Richard Wordsworth posted a new article yesterday on kotaku with his opinion on how Deus Ex predicted the future. Here is a small sample of his article.
More information.A piece of driftwood internet wisdom that sometimes floats past on gaming messageboards goes something like this: every time you mention Deus Ex, someone will reinstall it. Somewhere, wheezing for breath under the clutter of my room/workspace/habitat, is my original Deus Ex CD-ROM, which I bought aged 12 on a whim with pocket money. My reasoning was solid: I'd never heard of the game, but the back of the box promised guns and conspiracies, and the dude on the front was rocking some dangerously cool shades. Little Me might not have known much about global banking conspiracies or the Trilateral Commission, but you could coax him onto the cyberpunk neo-anarchist bandwagon with a pair of polarised Wayfarers and a trench coat.
Fourteen years later, I've lost my fake RayBans and even the local Brixton drug dealers don't wear trench coats. Sunglasses at night went out with Corey Hart (or at least with Keanu Reeves). Deus Ex did indeed have guns, but even at the time they were inexcusably horrible to use. The game's not even a looker anymore – more a kind of papercraft tribute to how you think you remember it looked, with weirder walking animations.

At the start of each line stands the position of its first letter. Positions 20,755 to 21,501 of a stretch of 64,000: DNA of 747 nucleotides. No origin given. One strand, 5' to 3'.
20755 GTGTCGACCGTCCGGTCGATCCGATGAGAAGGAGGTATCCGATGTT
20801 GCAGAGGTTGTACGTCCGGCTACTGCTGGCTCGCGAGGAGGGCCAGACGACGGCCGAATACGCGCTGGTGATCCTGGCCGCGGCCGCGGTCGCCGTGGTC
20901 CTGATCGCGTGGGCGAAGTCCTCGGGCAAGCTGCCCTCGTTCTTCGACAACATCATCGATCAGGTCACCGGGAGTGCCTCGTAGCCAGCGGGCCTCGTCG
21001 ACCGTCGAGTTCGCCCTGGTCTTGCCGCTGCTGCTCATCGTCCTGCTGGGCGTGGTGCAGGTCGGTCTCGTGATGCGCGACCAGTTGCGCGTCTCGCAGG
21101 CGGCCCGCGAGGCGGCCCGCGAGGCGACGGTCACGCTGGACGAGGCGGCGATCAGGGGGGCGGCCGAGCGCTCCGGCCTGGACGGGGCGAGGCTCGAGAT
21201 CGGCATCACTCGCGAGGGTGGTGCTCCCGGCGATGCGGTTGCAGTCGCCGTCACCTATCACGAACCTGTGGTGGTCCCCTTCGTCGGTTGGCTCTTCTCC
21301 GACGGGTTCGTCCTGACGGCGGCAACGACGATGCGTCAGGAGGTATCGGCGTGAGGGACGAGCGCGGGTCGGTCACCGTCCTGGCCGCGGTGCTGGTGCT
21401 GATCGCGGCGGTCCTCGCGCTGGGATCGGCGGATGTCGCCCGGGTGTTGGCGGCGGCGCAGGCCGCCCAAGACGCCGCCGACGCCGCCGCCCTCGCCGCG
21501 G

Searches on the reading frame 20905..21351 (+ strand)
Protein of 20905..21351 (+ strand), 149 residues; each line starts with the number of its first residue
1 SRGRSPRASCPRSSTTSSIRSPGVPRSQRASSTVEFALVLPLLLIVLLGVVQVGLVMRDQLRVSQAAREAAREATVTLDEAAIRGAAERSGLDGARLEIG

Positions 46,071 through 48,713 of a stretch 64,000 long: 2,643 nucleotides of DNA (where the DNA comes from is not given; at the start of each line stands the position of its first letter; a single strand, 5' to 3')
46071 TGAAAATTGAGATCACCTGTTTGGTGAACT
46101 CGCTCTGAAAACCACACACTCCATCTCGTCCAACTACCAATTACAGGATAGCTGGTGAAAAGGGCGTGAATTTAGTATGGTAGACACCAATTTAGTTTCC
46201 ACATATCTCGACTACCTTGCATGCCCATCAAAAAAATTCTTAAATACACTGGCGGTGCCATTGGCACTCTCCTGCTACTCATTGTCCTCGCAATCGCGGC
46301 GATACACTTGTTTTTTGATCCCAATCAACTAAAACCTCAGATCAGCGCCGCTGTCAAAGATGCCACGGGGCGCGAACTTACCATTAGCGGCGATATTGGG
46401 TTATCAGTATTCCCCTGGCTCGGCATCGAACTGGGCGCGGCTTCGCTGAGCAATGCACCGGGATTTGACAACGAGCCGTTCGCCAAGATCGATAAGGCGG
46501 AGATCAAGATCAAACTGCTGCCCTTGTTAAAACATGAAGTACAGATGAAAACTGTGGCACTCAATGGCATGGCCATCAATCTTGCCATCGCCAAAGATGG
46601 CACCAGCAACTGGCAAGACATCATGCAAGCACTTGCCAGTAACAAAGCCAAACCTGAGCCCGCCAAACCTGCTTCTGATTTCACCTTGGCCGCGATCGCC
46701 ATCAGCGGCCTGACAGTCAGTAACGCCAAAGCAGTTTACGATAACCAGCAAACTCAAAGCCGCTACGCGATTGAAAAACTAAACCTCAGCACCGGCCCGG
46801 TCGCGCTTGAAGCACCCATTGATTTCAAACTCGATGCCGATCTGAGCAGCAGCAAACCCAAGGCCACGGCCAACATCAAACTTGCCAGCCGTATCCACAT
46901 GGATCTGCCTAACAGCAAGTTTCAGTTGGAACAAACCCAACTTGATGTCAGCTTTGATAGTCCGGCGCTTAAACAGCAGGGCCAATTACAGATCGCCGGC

So why do I go back to it? Because leaving aside its wackier conspiracy theories, it's the quality – the prescience – of Deus Ex's story that makes it such a great game to play in 2014 – in a horrible, unsettling sort of way. Revisit the game today and nano-augmented super-agent JC Denton's quest to unravel a global conspiracy doesn't seem twee or outdated. Somehow, it seems timely: moment after moment of sneering, political philosophising about money, health, corporations and the poor, punctuated by regular, 400-volt jolts of "wait, when was this written?"